Wynton on Ed Bradley - Interview for CBS
STEVE KROFT: You remember the first time you met Ed?
WYNTON MARSALIS: I think the first time I ever met him that he would know me was in the early 1990’s.
STEVE KROFT: What was your impression?
WYNTON MARSALIS: Well, I grew up kind of in the 1970’s. I was a teenager then when Ed first got in 60 Minutes. Like all the other younger Afro- Americans, we were impressed with him and in awe of him really. His sense of culture, his intelligence, his clarity, and his soul. He had that combination, you know, of that soul and that deep sophistication.
STEVE KROFT: Tell me about his soul.
WYNTON MARSALIS: Oh, man. You know, they say that soul is when you have the ability to make other people feel better about being alive, regardless of their condition, and he projected that in such abundance. The level of his integrity as a man. And then, above those things, the sense of humor that makes you not be elitist or lofty. He was just as down home, somebody who could take their shoes off and sit and just talk to you like somebody in a barber shop. He could also be as erudite as the top professor in the halls of erudition and scholarship. He possessed that rare combination. And then the feeling, the humanity, the feeling and the sense of culture, of history, of the grandeur of being alive. He had that, and he was willing to give that to you.
STEVE KROFT: Did you spend time with him at Jazz Fest?
WYNTON MARSALIS: I spent time with in many different places. You know, a lot of times, it was at the New Orleans Jazz and Heritage Festival. He would be up on the stage, you know; he wanted to be playing with cats. So he’d get him a tambourine. And then you had to hear about how he played with Dizzy. “Yeah, Dizzy called me up on the stage. And you know, Miles brought me out in 19 so and so. And I came out and I played with Miles.” He was trying to get on the bandstand.
STEVE KROFT: Why do you think?
WYNTON MARSALIS: I think he loved music. He loved a good time. And above all, he was a man of culture. The last time I saw him out with Patricia [Ed’s wife, Patricia Blanchet] was at Noche Flamenco, which is a great flamenco show that was downtown. I went. I didn’t know he was going. And I looked up, there he is. I would see him all around New York City. He’d be at the Met. He was a cultured, very intelligent cultured man. He’s comfortable everywhere. Either the outhouse or the penthouse. He could make it work.
STEVE KROFT: He liked to have a good time.
WYNTON MARSALIS: He brought a good time. He loved to have a good time, which we all like to have, but he loved to bring a good time.
STEVE KROFT: Music is one of the most important things in his life. What can you tell me about that? Ed and his music.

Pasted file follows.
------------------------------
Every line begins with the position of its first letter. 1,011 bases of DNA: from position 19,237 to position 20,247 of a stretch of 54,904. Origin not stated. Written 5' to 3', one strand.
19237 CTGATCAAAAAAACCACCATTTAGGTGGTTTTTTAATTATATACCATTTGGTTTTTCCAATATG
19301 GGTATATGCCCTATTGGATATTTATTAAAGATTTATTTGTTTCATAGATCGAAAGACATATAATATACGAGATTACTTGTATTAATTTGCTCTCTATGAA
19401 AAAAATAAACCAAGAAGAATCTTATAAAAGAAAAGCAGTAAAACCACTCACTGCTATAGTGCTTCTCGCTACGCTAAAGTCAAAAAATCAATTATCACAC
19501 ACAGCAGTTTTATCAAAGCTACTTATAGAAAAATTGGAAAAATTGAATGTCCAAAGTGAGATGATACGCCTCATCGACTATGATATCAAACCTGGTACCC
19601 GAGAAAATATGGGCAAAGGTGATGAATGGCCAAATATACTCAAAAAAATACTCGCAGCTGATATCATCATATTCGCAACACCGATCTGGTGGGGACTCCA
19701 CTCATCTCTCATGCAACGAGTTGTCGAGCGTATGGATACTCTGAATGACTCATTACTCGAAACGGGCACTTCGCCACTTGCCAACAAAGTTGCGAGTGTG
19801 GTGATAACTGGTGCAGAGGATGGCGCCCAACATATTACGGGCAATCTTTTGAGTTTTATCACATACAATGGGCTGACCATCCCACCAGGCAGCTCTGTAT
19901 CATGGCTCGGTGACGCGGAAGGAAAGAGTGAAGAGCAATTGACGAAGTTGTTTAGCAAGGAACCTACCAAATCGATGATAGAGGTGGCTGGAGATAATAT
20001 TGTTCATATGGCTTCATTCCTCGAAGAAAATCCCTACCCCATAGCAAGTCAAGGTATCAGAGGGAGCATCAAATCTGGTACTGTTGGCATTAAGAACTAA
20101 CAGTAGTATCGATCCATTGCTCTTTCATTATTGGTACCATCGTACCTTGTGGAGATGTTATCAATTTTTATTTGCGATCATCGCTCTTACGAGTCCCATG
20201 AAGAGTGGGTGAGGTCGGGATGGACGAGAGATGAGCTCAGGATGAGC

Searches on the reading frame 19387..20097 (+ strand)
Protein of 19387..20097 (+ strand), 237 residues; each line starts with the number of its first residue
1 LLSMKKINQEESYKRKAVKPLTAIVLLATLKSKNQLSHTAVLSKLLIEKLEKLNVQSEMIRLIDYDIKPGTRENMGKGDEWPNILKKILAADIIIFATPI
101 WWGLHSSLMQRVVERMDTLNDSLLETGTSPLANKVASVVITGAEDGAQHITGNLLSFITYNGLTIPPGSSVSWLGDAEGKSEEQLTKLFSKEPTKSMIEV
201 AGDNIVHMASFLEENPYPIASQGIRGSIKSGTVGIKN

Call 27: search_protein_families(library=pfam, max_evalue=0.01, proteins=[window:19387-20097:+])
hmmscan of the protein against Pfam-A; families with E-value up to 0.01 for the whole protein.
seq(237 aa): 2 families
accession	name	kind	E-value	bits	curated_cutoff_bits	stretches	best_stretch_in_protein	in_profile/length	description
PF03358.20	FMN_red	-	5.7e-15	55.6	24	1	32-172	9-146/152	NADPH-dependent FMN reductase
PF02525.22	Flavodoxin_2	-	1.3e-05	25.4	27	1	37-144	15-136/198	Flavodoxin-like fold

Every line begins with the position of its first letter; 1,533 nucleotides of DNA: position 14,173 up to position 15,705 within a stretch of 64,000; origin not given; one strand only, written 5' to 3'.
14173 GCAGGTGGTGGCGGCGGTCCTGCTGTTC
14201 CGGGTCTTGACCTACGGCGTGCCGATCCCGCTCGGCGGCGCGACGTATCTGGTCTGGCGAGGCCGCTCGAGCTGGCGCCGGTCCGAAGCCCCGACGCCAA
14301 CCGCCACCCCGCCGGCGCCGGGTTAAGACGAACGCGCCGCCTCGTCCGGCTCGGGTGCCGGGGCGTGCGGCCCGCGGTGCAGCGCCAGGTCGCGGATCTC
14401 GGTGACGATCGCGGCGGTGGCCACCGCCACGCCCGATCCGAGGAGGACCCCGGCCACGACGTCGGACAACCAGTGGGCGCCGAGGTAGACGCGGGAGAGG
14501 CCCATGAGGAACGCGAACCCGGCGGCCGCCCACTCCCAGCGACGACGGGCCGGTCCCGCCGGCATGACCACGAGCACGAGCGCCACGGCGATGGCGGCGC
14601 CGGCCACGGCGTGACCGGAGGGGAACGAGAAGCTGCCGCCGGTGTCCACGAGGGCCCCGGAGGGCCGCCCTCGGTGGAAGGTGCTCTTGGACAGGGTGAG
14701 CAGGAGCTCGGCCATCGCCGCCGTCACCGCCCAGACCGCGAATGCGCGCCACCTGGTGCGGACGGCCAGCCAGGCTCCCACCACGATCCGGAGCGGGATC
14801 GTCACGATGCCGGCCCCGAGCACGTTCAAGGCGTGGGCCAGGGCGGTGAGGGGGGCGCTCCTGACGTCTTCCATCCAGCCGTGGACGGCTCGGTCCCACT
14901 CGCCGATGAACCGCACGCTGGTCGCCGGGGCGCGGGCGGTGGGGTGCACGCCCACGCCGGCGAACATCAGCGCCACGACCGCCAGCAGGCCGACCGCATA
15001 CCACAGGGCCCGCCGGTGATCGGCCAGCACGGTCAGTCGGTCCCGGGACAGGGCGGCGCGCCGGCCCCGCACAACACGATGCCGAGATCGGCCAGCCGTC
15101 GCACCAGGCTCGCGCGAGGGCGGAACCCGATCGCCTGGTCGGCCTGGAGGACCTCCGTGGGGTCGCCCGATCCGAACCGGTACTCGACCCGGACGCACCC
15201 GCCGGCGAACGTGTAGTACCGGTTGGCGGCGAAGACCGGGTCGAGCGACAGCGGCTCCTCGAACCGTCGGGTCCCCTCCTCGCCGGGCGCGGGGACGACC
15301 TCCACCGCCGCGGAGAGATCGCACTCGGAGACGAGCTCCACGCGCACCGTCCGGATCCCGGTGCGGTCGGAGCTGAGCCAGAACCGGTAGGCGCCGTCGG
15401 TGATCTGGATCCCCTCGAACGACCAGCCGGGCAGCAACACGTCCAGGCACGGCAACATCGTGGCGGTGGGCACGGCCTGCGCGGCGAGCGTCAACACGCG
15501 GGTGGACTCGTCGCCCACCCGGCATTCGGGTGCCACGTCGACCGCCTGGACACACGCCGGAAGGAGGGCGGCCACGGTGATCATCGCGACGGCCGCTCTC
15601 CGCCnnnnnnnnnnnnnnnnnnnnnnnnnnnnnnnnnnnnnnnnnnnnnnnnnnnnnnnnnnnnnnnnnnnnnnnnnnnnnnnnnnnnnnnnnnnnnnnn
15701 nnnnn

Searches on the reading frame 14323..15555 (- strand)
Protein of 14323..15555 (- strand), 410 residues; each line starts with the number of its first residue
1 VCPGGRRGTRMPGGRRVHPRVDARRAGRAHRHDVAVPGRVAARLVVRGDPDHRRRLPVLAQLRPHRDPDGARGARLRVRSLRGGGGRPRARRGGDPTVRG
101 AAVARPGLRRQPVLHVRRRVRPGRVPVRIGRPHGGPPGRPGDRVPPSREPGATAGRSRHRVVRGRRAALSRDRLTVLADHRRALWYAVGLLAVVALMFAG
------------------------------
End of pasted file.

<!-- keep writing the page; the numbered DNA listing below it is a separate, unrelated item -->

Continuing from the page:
WYNTON MARSALIS: Well, Ed is a musician. He is a musician. He’s a jazz musician. He’s an improviser. He liked all kinds of people. He liked all kinds of music. He didn’t have like any kind of elitism. At heart, he was a jazz musician because he liked to improvise. That’s why he was so good at his job. He could accept a person for what they’re worth. He didn’t come to you trying to make you be a certain thing, and he would listen to you. A musician’s whole life is to listen. All musicians do is listen all the time. You’re not playing most of the time you’re on a band stand. You’re listening, you know, and he was such a great listener. He also had that heart of a musician, you know. That type of lyricism. It’s in his language.
STEVE KROFT: How well did you get to know him?
WYNTON MARSALIS: He treated me like I was his son or his brother. He embraced me personally. He embraced my organization [Jazz at Lincoln Center]. He did unbelievable work. He expended a lot of his energy for us and for jazz. He wrote our radio shows. He put up money for the shows. We would talk, just about culture, about American culture. This was a man of deep culture, completely lacking in any type of guile, any type of prejudice. He was a man that embraced the world, humanity. So I knew him and I respected him and I loved him, you know? As a person who’s in the spotlight or a person who’s in the media, he brought a sense of the culture of the world to all of us with such power and such realism. And he was so down home at the same time. So, yeah, I knew him. I mean, I loved him. I respected him. Every word he told me meant a lot, and he had a lot of advice. He always had words. “Think about this.” Or, “What do you think about this?” Or, “What are y’all doing?”
STEVE KROFT: You said he’d helped you. That he’d been a big help to you.
WYNTON MARSALIS: Oh, unbelievable. He was an unbelievable help to me as a man, because you need guidance and leadership all through your life. You can be 75 years old and you need some type of leadership, somebody to say, “Did you think about this? Did you see this? This reminds me of this.” You need them to give you that information and need to know that they love you. He loved our culture. Our people. By our people, I mean Afro-American people. I mean American people. And I mean people. Because ultimately, they’re one and the same. He understood that. He understood that thread that runs through humanity.
The things he did for us at Jazz at Lincoln Center: first, he made sure the radio show stayed alive. You know, he wanted to do that radio show. One time, we had trouble with the radio show, and we were going to have to cancel it because it was losing money, even though we were winning the Peabody Award and stuff like that, thanks to him. He sat up in a board meeting and he threw down some money for the radio show. He’d volunteer all of his time to do all of these shows, and it took a tremendous amount of time and effort and energy. That’s what he did for our organization.